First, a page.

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Is There a “Black Box” That Gathers Evidence in Trucking Accidents?

In news media after an aviation accident, reporters and journalist often refer to a “black box.” In an airplane, this black box gathers information about a flight and after an accident becomes a crucial piece of evidence for investigators. While most people associate the black box with aviation incidents, most commercial trucks have similar pieces of evidence.

Many trucks that have been made in the US since the 1990s have a device incorporated into their engine. Called the Electronic Control Module (ECM), this device is similar to the device placed on planes and is in fact also called a “black box.” For attorneys investigating a trucking accident, ECMs contain plenty of useful information, since these devices continuously gather information while a truck is in operation.

Over a period of thirty days or so, these devices gather information about time driven, highest speeds driven, average overall speeds a truck has attained, seat belt use, idling times, air bag use, the average revolutions per minute (RPMs) of the tires, and other pertinent information. For Florida personal injury attorneys, ECMs can be vital in determining negligence on the part of drivers, truck manufacturer’s and truck owners.

Originally, ECMs were designed to protect truck manufacturers from bogus warranty claims made by owners. The devices were meant to show any evidence of driver or owner abuse, so that manufacturers could protect themselves against claims of product defects. Now, however, ECMs are often used by victims who have sustained personal injuries as a result of trucking accidents. Attorneys can use the information in ECMs to compare against a driver’s account of events.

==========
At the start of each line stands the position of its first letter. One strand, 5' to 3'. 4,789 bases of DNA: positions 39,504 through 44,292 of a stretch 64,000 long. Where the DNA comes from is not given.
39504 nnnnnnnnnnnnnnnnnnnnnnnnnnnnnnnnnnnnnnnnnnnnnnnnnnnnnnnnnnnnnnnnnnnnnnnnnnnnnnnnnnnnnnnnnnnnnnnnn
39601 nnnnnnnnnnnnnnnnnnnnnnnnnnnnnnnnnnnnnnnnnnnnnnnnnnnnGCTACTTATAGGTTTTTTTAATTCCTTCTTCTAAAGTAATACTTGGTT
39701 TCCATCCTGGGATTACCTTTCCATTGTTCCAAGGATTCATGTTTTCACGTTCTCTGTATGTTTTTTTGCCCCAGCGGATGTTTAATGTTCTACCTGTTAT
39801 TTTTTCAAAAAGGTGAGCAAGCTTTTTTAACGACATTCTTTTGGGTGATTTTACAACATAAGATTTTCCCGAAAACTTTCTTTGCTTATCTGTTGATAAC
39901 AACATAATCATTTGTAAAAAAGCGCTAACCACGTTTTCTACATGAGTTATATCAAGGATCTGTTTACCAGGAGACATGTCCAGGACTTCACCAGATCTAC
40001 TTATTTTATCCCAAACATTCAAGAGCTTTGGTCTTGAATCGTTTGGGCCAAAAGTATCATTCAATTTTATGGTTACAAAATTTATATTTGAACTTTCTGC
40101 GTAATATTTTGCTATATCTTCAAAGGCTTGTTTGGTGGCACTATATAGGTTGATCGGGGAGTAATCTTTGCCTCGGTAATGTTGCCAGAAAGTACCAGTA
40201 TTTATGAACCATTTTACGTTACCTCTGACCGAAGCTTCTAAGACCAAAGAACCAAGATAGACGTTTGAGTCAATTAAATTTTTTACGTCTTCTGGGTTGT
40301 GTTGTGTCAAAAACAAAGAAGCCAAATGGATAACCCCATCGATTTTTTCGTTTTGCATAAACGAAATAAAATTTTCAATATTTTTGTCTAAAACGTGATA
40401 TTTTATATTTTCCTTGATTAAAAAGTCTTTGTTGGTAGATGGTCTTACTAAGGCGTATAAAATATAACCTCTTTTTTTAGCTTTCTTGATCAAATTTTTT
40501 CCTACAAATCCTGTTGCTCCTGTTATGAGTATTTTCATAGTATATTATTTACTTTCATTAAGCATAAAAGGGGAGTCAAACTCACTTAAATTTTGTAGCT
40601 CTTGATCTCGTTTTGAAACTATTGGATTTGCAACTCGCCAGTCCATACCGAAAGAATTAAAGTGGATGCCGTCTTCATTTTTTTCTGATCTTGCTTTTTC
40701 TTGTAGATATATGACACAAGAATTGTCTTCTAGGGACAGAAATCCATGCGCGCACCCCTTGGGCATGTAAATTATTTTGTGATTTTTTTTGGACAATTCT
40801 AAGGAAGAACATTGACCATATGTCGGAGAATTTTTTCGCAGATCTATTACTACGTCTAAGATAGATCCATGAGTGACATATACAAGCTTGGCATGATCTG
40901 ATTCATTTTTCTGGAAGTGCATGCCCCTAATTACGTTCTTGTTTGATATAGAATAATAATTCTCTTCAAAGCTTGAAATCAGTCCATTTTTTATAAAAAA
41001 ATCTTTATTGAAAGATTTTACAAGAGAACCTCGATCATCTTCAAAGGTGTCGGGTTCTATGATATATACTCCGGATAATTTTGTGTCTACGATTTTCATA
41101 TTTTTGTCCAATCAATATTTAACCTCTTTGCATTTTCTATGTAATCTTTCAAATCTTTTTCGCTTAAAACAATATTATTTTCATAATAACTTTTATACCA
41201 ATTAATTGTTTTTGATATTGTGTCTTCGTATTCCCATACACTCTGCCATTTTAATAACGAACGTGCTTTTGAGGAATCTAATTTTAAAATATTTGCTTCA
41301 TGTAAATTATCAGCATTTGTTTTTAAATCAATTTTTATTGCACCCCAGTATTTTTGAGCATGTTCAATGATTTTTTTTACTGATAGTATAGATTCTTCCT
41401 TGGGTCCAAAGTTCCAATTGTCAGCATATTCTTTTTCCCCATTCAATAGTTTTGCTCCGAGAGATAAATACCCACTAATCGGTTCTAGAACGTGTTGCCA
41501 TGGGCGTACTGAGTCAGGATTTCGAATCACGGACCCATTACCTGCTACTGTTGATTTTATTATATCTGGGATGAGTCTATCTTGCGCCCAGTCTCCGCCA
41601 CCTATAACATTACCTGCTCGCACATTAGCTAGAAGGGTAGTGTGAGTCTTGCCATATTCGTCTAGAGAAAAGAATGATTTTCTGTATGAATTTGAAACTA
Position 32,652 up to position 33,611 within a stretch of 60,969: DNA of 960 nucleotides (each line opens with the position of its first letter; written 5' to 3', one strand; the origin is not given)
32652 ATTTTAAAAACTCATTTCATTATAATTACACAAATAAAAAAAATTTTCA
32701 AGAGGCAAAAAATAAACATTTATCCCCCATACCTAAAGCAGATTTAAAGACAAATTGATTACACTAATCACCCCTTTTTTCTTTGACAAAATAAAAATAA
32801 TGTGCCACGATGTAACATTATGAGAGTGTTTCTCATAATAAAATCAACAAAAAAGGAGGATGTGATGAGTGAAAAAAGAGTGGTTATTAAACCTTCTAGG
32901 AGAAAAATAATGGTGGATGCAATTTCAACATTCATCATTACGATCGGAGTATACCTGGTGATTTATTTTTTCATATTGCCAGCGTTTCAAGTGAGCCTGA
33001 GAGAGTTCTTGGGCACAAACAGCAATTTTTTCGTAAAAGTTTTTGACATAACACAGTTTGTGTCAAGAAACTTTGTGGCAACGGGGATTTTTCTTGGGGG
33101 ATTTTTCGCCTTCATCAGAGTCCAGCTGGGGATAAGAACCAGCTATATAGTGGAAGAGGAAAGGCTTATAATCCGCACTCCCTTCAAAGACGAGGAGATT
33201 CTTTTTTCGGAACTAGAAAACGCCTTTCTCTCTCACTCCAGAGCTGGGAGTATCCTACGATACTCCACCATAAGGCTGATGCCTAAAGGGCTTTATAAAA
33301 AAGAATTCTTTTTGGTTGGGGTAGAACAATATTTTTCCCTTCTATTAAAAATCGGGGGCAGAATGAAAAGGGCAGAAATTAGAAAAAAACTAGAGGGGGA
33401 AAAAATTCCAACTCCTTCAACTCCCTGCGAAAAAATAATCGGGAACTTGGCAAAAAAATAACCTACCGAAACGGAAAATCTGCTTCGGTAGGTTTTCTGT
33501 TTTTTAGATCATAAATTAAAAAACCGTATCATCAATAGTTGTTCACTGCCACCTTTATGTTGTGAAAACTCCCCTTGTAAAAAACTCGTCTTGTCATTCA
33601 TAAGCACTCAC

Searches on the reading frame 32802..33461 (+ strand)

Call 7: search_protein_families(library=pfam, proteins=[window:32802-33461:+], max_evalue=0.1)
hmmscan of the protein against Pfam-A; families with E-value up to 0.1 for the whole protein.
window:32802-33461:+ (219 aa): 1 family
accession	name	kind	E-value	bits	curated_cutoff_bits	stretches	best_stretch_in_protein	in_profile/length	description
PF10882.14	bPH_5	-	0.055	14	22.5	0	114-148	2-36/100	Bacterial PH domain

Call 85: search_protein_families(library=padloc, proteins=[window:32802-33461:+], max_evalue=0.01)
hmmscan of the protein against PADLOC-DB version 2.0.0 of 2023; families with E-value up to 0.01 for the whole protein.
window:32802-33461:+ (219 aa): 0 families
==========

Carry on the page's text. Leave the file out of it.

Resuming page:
After a trucking accident, it is important to quickly secure an ECM and its information. ECMs only record so much information. If a truck is driven after an accident, there is a risk that previous data will be erased and recorded over. Some states make the ECM information the property of a trucking company. This may mean that a trucking company can legally erase ECM data or even destroy an ECM after an accident. In states with such laws, it is important to get a court order to secure ECM data.

In addition to securing information from an ECM, there are other sources of information that attorneys can gather. Professional truck drivers must keep logs of distances traveled and trucking companies are expected to keep information about truck repairs and drivers hired. In addition, trucks must report to trucking weigh stations and data from these stations can often be gathered through court order. In addition, some trucking companies use a cab electronic module. This device records information about deliveries and dispatch and may contain information about a vehicle’s performance, maintenance, and number of hours on the road.